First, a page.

The United States portrays itself as a bastion of the unfettered free market, but when foreign firms launch takeover bids for American businesses things are not always so laissez faire.
The United States is the world's top destination for foreign investment.
Business leaders here scoff at protectionism, such as the French government's opposition to US engineering giant General Electric's bid for the energy business of French rival Alstom.
"There's a sense here that the highest bidder should prevail," said Mitchell Marks, a mergers and acquisitions specialist at the University of San Francisco.
Last year, Softbank of Japan acquired Sprint, the third largest American mobile phone carrier. And Smithfield Foods was bought by a Chinese investor for around seven billion dollars.
But there are limits to this openness, first because of concerns over competition but mainly when the transaction involves assets linked to "national security" or "crucial infrastructure" under current law.
In these cases, takeover bids are examined by the Committee on Foreign Investment in the United States (CFIUS).
This panel brings together representatives of the Treasury, State and Defense departments as well as domestic intelligence services.
After an assessment period that can last up to 75 days, the committee can approve the bid, require changes or, in the most extreme case, recommend that the president simply nix it.
In September 2012, President Barack Obama blocked Chinese companies from acquiring wind power farms in Oregon on that grounds that they were located near a US military base.
"It is a unilateral, non reviewable decision and he doesn't have to justify it," said Samuel Thompson, author of a book entitled "Fusion, Acquisition and Tender Offers".
- Political pressure -
A review does not even have to go as high as the White House.
Political pressure can also influence the process, especially when the takeover bid comes from a country with delicate relations with the United States, such as China or Russia.
"Many foreign buyers are surprised by the number of takeover defenses that are available to US companies," said James Hanks, a mergers and acquisitions lawyer with the firm Venable LLP in Baltimore, Maryland.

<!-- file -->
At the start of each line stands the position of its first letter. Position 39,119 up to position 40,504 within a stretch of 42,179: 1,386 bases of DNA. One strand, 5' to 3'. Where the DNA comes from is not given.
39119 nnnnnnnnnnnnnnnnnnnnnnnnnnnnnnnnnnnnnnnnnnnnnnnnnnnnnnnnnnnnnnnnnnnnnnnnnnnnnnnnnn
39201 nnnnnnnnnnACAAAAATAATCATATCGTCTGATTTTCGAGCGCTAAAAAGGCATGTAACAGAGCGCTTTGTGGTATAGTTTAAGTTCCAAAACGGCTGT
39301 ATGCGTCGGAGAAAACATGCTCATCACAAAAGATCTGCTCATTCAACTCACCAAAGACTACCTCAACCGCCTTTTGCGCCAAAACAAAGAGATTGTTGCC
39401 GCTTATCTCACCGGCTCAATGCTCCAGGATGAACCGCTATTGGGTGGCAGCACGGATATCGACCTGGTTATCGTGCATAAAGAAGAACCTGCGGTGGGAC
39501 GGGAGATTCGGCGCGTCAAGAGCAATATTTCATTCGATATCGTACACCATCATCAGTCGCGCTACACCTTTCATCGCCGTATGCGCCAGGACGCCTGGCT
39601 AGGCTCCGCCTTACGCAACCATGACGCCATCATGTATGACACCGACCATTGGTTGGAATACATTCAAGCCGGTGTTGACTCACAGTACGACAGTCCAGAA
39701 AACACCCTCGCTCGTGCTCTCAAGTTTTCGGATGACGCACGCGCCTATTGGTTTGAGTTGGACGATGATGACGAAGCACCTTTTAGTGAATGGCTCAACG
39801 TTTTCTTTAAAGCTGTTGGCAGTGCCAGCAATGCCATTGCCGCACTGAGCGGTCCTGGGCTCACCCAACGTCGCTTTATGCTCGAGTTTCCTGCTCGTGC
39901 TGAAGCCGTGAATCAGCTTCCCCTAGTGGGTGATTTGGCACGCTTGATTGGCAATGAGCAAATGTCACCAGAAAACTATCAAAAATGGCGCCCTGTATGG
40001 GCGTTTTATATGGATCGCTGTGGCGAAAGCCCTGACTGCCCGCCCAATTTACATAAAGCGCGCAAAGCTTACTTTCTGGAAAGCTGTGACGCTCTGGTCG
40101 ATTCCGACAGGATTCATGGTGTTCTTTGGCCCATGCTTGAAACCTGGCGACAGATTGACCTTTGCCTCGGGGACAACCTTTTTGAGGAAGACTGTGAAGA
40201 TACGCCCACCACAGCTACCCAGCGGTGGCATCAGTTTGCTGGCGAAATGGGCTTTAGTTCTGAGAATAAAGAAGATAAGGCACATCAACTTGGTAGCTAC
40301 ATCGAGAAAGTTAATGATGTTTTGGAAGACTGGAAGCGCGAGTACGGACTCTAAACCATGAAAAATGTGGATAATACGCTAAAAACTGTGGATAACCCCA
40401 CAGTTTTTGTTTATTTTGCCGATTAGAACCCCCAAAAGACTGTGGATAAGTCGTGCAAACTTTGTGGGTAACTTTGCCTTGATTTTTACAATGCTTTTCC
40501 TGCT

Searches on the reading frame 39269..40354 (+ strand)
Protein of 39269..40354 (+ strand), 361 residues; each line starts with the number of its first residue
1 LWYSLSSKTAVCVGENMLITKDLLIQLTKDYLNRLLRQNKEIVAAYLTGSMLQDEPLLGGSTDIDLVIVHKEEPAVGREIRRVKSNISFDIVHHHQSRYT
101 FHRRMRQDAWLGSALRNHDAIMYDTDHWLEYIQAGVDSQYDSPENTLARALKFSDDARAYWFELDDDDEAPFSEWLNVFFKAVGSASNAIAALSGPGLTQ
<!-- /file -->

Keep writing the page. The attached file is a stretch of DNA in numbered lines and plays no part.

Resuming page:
In 2006, facing opposition from Congress even though it had the green light from the White House, the United Arab Emirates firm DP World had to give up on a bid to acquire management business at six American seaports including New York.
Opponents of the deal had noted that two of the perpetrators of the September 11, 2001 terror attacks were born in that country, and this was enough to trigger a media reaction.
In 2005, the Chinese company CNOOC withdrew a takeover bid for the oil firm Unocal, saying it was the victim of the "political climate" in Washington. The state-run press in Beijing complained at the time that the US economy was not free and open.
The mere fact that a takeover bid can be assessed by US authorities is enough to cool foreign firms' acquisition appetite, the Congressional Research Service said in a report published in March.
Since 1990 nearly half of foreign takeover bid by foreign firms that were subjected to study were abandoned by these companies without even waiting for a verdict, this agency said.
It said companies do not want to be associated with anything that smacks of a threat to US national security.
In 2008, the investment fund Bain Capital, allied with the Chinese group Huawei, dropped its bid to acquire the American high tech firm 3Com, fearing objections from the CFIUS.
But allied countries like France, for instance, generally find less resistance on American soil. In December 2006 the telecoms group Alcatel won permission, albeit with strings attached, to take over the US firm Lucent.
"If it's a company placed in a country that is as close to the US as France or the UK, I think that the chances of the transaction being barred are very, very small," said Thompson.